October 2019: Lambing Pen Scene in Pastels by Colin Allbrook
Colin Allbrook is one of the most respected and renowned painters in the South-West of England. Working in both oils and watercolours and through the use of light and colour, Colin depicts the life and activity of the area. He is an elected member of the Royal institute of Painters in Watercolour (RI), the Royal Society of Marine Artists (RSMA), The Society of Equestrian Artists (SEA) and the South West Academy.
For his OVAS demo, Colin turned to another favourite medium, Pastels, enjoying the immediacy and directness of the mark-making.
Two tints of the same blue-grey
Working With Pastels
For the demo, Colin worked on grey pulp board, a hard board that he prefers, though Ingres papers [coming in many colours and tints] also has a good tooth. Cartridge paper, on the other hand, is far too 'skiddy'. He coats his board with white gesso subtly subdued with an acrylic tint.
Conté chalk pastels are quite hard and work best, he feels, with Unison pastels [medium hard] and the softer Daler-Rowney pastels worked over the top. A Conté black pencil  is also less skiddy than charcoal for initial drawing.
For subtle harmonies, Colin likes to use tints of the same pastel colours (for instance he likes straw colour, blue-grey, purple-greys and grey-greens). Tints are available labelled '0' [very light] through to the darkest tint ['8']. The pastels can best be mixed by laying one colour over the top of another.
Colin lives and works in North Devon, and has many farming friends. So one of his favourite subjects is scenes on a farm, particularly in working barns with the bustle of activity and the beautiful light filtering from windows, from skylights and thrown up, warm and golden, from straw-strewn flooring.
Colin begins with a 2-minute drawing, with the black conté crayon. For accurate verticals he anchored his little finger to the edge of the board as he slid his crayon down - a useful tip.
The sketch that Colin worked from, economically annotated with numbers indicating tonal depth and brief memory jogs as to colour
He likes to get accuracy of drawing from the start but initial  colouring is loose and pale
He roughly scribbles areas using the end of the pastel
More pictures continued below the yellow box
Colin sometimes works from photos but prefers sketching both as an enjoyable activity in its own right and for recording the details that a camera might well miss. He brought a couple of sketchbooks with him.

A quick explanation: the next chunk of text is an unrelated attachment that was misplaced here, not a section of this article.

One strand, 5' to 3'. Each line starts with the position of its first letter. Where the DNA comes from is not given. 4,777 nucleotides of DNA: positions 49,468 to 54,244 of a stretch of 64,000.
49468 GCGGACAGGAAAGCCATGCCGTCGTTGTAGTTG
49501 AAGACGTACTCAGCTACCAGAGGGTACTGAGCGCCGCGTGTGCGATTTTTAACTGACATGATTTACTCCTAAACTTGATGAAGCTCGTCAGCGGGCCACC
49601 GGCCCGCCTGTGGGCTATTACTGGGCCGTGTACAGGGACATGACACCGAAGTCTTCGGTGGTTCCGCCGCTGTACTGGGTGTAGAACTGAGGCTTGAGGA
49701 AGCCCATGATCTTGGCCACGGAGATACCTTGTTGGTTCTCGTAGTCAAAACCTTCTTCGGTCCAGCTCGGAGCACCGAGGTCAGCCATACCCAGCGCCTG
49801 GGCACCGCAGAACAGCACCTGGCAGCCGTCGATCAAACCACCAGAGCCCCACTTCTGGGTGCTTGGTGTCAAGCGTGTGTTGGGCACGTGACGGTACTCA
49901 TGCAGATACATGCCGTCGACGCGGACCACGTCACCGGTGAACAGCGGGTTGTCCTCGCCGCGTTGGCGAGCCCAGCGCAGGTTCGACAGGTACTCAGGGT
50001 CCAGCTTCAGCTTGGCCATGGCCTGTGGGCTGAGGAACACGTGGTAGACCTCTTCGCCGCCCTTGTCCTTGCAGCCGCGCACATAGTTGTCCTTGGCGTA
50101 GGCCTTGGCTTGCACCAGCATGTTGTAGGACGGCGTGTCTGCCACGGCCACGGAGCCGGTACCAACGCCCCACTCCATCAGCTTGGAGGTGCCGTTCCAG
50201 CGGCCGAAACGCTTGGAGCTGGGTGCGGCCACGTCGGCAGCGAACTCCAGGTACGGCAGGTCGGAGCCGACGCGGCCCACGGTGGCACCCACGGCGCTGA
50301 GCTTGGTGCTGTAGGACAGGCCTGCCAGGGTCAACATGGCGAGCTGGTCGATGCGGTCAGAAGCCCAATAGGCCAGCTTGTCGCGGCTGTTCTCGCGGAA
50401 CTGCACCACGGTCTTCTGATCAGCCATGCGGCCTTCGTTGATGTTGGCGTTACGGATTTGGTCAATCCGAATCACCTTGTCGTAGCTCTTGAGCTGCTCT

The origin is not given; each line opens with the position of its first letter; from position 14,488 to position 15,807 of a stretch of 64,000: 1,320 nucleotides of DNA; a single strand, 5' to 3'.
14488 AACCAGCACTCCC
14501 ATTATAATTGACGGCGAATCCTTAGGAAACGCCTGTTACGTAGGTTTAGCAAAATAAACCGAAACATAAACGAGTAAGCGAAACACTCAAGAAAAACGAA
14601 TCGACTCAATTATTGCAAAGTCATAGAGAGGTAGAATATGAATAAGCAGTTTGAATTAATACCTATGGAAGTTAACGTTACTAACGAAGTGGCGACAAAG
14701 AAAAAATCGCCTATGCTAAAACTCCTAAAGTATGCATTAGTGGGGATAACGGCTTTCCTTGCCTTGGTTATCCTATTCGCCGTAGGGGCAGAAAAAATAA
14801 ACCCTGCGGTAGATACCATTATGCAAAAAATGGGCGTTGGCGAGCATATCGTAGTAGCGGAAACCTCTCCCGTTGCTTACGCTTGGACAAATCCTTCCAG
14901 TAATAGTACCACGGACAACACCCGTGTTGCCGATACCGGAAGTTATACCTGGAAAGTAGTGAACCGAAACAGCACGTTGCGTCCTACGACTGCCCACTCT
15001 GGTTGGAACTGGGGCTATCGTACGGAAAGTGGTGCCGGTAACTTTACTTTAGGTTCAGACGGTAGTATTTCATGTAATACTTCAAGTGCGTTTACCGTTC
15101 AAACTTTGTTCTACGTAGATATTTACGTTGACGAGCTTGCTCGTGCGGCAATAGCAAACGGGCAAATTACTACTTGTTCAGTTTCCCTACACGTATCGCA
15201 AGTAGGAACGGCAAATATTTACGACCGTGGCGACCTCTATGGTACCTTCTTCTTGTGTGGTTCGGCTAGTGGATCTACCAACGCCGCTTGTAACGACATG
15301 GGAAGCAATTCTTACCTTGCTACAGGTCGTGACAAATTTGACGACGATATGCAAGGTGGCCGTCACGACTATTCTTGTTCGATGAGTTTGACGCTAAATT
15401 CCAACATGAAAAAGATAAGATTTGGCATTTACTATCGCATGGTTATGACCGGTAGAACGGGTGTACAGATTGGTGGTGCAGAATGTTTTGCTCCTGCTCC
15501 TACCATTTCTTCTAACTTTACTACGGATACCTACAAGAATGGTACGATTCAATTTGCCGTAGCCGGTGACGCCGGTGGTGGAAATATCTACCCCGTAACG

Colin works across the whole picture, constantly adjusting as he goes, adding emphases and more details with the black conté as he goes. Equally he uses the coloured pastels not merely for 'colouring in' but constantly drawing with them.
A useful tip for getting sharp edges with these blunt instruments (pastel sticks) is to draw the background up to the edge rather than try to draw the edge itself sharply.
And finally, don't spray fixative too close or you can get a sludgy mess!
The finished image.
Normally such a picture would take a few hours, or maybe a couple of days. It is good to take a break; it makes it easier to come back and see what else you need to do.
When you reach the point when you are no longer adding anything useful, Stop! It's done.
An early textural detail
(bottom left)
As with watercolours, Colin works progressing from lighter to darker pastels - although he noted that it is easier to lighten again with pastels by simply adding extra layers that are paler.
He advises against using your fingers to smudge surfaces as the result can look dead - though if smudging a big area you can go over it again with the pastels to regain the texture.
Colin tends to work with the picture held upright, occasionally using a marlstick or, if horizontal, a NON-MOVING piece of paper. Pastels can smudge easily but stay in position with a bit of care,
Otter Vale Art Society
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